Trang Ngo ’25
Ecology and Evolutionary Biology
Broad-tailed Hummingbird Foraging Patterns and Climate Change
Working at the Rocky Mountain Biological Laboratory (RMBL) in Gothic, Colorado I contributed to a long-term field dataset that the Stoddard Lab began collecting in 2018. Named the HummerFlowerWatch project, the data looks at broad-tailed hummingbirds’ foraging patterns. I collaborated with two other interns, and our daily routine including upkeep and monitoring of cameras at our sites and collecting flower abundance data. Our group also participated in RMBL’s undergraduate research program, which entails designing a research project and presenting it to the scientific community there. Our research question examined whether daily temperature changes affect hummingbirds’ foraging activities. This internship taught me the importance of collaboration and gave me a glimpse into the world of field biology and how to conduct a professional scientific project. It has inspired me to pursue this as a potential future career and prompted ideas for my senior thesis.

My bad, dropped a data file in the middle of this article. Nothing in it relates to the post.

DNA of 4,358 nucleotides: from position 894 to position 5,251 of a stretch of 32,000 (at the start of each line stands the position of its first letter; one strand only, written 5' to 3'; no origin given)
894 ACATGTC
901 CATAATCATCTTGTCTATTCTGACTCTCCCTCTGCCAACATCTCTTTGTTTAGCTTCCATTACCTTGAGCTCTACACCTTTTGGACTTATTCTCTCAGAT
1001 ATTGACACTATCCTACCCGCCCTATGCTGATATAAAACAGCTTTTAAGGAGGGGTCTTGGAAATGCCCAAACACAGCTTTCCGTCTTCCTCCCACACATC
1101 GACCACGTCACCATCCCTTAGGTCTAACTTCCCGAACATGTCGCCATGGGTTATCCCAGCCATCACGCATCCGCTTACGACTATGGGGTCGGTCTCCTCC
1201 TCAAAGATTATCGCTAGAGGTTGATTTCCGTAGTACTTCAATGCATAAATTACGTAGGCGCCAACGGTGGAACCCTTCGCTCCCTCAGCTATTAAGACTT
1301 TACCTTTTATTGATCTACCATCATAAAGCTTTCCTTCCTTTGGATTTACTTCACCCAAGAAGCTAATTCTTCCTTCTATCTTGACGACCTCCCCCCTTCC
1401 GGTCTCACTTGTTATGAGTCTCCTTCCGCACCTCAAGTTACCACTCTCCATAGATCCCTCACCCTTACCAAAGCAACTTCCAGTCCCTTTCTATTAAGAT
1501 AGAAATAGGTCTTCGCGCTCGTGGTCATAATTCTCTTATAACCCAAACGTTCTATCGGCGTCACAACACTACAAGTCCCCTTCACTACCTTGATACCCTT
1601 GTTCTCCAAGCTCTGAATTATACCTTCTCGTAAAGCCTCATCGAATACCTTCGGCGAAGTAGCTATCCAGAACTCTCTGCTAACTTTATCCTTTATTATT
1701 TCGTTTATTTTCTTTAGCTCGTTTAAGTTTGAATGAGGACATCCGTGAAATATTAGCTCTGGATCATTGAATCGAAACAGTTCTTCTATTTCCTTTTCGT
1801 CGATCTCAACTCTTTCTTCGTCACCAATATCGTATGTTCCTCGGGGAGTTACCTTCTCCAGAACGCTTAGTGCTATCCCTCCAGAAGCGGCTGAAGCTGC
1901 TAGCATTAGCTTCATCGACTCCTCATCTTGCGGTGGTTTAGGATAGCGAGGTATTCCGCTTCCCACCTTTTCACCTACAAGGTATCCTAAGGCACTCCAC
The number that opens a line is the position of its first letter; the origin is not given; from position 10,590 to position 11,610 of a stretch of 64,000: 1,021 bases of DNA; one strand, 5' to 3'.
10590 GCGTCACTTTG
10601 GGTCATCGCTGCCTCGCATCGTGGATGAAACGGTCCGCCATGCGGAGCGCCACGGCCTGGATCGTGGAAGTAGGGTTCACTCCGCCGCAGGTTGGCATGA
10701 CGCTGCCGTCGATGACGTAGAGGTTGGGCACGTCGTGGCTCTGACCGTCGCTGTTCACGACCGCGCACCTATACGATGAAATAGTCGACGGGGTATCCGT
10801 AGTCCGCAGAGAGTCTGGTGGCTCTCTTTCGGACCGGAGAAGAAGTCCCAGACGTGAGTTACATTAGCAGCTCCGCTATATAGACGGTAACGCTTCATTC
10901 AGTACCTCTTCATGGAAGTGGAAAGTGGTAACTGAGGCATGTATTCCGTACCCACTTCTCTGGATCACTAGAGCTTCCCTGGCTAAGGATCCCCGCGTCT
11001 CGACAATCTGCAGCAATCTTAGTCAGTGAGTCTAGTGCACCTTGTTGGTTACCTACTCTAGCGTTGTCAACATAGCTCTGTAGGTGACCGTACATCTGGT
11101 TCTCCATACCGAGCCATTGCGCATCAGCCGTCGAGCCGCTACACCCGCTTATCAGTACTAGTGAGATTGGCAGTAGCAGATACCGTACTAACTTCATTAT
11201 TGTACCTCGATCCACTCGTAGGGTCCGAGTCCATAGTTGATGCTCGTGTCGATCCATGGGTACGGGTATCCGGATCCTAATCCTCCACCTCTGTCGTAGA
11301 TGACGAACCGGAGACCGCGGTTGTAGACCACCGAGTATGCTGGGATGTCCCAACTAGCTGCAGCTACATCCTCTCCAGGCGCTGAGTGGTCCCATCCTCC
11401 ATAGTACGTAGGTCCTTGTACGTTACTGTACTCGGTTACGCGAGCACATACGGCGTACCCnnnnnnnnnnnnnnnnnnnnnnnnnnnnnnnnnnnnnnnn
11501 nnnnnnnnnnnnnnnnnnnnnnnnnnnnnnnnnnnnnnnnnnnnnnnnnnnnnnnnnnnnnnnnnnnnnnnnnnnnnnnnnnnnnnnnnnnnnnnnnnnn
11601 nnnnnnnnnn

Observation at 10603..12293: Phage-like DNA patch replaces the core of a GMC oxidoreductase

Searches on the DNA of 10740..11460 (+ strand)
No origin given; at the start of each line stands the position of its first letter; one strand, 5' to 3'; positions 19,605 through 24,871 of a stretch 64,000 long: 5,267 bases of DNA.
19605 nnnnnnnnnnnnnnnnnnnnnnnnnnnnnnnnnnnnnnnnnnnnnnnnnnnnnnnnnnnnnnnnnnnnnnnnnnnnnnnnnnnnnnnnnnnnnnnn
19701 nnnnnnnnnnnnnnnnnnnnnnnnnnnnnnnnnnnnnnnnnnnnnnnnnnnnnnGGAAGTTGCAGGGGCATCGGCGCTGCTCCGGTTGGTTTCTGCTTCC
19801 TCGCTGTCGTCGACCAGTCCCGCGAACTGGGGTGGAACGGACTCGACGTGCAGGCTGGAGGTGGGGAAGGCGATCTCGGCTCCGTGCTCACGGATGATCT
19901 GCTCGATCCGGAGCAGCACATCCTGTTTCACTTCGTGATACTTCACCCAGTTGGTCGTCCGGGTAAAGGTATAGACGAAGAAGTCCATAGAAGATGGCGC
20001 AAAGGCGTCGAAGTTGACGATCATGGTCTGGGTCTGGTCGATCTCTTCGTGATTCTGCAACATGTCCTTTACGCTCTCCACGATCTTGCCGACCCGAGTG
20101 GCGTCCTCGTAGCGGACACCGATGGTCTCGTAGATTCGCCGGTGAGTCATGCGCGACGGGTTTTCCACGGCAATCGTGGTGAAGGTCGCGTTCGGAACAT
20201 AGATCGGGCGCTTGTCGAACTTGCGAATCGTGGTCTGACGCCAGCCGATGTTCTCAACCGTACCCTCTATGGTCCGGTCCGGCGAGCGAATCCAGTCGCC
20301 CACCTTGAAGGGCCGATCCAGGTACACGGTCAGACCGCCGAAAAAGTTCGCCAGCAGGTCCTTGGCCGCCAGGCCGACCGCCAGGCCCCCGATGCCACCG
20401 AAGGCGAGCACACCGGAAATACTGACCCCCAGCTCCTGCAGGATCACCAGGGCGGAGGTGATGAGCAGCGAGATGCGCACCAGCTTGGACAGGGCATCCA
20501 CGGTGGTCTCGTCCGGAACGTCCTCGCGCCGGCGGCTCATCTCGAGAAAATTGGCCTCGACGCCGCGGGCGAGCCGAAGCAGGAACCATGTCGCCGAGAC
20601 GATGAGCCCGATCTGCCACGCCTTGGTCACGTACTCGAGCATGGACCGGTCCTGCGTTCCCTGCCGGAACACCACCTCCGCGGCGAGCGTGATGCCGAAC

* This internship is connected to the HMEI Climate and Energy Grand Challenges project, “Investigating the Effects of Climate Change on Hummingbird Sensory Landscapes.
Biodiversity and Conservation
Stoddard Lab, Department of Ecology and Evolutionary Biology, Princeton University - Rocky Mountain Biological Laboratory, Gothic, Colorado
Mary C. Stoddard, Associate Professor of Ecology and Evolutionary Biology; Benedict Hogan, Associate Research Scholar, Ecology and Evolutionary Biology; Audrey Miller, Ph.D. candidate, Ecology and Evolutionary Biology